As Fatboy Slim once said, “Everybody Needs a 303“.
Unfortunately, this means that getting a used Roland TB303 is usually expensive or impossible.
If you’re a DIY’er, though, Oakley Sound has announced the TM3030, a MIDI-controlled Roland TB303 bassline clone designed to sound good, be easy to build and use no really difficult to get parts. The design has the same controls as a 303 (tune, waveshape, cut-off, resonance, envelope sweep, decay time, accent and volume) but not the sequencer functions. Check out the X0XB0X for a clone with sequencer.
Tony Allgood is the designer behind the TM3030, and it’s an evolution of the Oakley TB3030, a previous clone that many consider virtually indistinguishable from a real TB303 (check out the sound sample, below).
The TM3030 adds a MIDI interface designed by Sequentix, the creators of the P3 Sequencer. By careful analysis of the original unit, Sequentix created a MIDI interface that allows the TM3030 to behave as a real unit would do if you could feed it MIDI messages. The all-important acid slides and accents are faithfully reproduced.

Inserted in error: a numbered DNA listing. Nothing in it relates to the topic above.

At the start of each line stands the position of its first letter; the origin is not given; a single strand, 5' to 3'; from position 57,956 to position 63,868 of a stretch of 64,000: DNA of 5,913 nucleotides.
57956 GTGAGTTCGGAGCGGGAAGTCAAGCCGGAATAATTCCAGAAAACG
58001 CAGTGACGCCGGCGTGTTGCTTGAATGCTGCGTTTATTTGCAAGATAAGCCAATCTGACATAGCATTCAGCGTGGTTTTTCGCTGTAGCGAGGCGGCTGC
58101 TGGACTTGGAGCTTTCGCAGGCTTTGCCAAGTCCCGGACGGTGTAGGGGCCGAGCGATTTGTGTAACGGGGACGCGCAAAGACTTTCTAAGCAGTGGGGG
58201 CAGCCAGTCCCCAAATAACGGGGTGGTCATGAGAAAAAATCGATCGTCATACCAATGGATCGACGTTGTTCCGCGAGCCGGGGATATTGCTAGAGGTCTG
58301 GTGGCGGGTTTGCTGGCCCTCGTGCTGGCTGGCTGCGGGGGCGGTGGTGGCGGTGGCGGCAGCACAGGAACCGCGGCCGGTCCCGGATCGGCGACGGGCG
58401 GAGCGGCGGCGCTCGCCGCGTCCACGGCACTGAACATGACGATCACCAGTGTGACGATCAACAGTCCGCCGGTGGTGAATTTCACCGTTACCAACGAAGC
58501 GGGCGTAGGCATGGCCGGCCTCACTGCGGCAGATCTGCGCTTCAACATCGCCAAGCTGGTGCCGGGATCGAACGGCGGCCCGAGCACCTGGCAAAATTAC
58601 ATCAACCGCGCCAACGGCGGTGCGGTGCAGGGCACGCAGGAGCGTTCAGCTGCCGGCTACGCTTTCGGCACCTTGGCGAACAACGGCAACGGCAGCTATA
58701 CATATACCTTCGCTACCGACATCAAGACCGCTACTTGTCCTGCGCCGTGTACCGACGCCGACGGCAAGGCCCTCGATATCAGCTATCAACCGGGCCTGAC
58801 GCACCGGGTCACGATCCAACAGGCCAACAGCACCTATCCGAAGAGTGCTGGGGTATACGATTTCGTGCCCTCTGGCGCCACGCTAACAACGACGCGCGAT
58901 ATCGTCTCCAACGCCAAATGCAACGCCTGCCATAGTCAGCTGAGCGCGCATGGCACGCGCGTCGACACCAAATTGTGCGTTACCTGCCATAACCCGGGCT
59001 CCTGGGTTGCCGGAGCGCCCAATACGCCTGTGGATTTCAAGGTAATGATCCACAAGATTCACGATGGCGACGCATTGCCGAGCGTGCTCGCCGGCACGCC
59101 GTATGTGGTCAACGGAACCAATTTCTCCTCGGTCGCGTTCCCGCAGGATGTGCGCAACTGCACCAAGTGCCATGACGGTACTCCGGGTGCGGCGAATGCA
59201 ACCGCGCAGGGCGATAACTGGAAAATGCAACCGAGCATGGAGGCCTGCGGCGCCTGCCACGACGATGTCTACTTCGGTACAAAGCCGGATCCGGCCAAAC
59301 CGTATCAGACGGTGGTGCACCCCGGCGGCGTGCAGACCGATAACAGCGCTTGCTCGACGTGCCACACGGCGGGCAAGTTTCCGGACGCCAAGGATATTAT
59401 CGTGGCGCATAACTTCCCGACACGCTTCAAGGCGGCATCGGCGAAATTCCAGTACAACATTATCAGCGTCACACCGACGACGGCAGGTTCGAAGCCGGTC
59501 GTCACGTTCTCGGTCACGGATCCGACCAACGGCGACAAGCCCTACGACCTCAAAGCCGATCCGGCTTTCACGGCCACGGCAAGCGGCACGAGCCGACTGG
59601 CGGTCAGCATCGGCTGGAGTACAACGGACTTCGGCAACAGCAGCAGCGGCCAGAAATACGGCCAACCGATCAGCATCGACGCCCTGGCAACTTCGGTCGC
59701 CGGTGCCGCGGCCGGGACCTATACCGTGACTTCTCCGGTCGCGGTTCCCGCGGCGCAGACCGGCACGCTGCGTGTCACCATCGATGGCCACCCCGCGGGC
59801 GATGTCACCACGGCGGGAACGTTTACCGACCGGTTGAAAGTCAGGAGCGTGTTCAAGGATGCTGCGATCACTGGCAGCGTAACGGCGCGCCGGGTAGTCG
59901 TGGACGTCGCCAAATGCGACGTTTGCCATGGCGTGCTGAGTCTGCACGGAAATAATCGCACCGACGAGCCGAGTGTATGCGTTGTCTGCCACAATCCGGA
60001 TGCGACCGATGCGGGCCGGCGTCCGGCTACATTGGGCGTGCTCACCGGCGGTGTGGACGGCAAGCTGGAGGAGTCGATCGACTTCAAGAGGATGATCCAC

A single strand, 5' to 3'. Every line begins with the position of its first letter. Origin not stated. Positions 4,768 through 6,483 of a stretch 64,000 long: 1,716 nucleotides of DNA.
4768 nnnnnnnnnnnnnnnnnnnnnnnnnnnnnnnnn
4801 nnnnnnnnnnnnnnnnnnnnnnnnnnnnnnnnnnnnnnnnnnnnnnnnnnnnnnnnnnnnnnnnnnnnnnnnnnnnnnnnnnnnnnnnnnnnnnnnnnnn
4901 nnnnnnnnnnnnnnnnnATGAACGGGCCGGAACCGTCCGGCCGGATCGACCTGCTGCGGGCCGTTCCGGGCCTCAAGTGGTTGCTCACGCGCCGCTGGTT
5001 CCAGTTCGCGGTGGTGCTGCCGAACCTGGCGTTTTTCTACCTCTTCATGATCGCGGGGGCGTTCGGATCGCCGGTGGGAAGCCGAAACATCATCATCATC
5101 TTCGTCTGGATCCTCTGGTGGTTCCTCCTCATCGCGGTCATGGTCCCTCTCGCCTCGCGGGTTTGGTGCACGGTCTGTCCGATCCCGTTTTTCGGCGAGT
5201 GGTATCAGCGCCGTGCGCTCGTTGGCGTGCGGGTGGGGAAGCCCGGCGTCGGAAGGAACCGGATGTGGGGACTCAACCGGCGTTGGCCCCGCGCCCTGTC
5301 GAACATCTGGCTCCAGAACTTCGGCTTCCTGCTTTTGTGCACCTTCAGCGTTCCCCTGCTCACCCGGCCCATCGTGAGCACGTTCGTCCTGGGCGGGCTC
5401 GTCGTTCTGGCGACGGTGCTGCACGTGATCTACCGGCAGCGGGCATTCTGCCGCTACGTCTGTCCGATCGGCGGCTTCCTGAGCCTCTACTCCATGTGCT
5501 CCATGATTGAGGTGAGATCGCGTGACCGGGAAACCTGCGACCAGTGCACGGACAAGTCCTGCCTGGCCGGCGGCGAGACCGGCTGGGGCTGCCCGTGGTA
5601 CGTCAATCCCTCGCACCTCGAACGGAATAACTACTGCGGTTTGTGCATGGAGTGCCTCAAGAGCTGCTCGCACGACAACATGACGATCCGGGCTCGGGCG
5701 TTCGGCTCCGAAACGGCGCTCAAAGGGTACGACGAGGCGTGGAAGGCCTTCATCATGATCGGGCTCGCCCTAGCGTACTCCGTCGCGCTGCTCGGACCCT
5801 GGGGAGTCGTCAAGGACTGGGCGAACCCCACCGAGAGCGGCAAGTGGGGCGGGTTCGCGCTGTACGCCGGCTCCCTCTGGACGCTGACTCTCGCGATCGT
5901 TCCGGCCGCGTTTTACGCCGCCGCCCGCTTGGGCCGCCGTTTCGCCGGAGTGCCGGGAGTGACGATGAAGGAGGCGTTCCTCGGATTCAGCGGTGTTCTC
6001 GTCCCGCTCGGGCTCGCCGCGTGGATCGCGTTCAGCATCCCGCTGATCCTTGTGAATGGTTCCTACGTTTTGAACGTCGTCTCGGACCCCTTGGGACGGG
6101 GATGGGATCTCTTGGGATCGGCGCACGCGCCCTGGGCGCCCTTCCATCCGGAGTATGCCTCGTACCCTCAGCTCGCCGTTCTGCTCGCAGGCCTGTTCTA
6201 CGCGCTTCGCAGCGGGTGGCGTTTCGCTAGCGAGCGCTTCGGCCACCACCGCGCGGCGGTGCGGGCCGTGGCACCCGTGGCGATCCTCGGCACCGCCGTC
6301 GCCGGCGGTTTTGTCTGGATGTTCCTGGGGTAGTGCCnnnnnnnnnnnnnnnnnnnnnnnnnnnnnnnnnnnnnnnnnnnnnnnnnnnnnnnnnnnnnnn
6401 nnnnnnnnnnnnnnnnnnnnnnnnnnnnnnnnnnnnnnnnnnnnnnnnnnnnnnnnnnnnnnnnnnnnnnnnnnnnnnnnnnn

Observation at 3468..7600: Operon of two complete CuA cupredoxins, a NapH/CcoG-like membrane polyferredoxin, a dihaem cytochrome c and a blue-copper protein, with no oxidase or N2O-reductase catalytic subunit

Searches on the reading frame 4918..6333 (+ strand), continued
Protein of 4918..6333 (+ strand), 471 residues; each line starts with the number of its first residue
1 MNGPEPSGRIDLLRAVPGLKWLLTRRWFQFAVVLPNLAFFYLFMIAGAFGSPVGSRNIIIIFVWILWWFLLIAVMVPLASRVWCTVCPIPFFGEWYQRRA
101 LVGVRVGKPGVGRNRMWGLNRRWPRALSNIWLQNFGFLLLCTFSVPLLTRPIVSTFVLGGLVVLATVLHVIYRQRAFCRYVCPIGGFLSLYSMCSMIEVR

This unit contains no internal sequencer. However, you can use any computer or hardware sequencer to can create acid lines. Sounds like a great job for a FR Mobius.
This looks like it will be an awesome project for DIY’ers. I’ve built several of Tony’s MOTM-format synth modules, and they were uniformly excellent. In fact, it would be great to see an MOTM-format build option for the 3030, with CV inputs. Tony?
Boards and chips will be available for order in late February 2007. Details at the Oakley Sound site.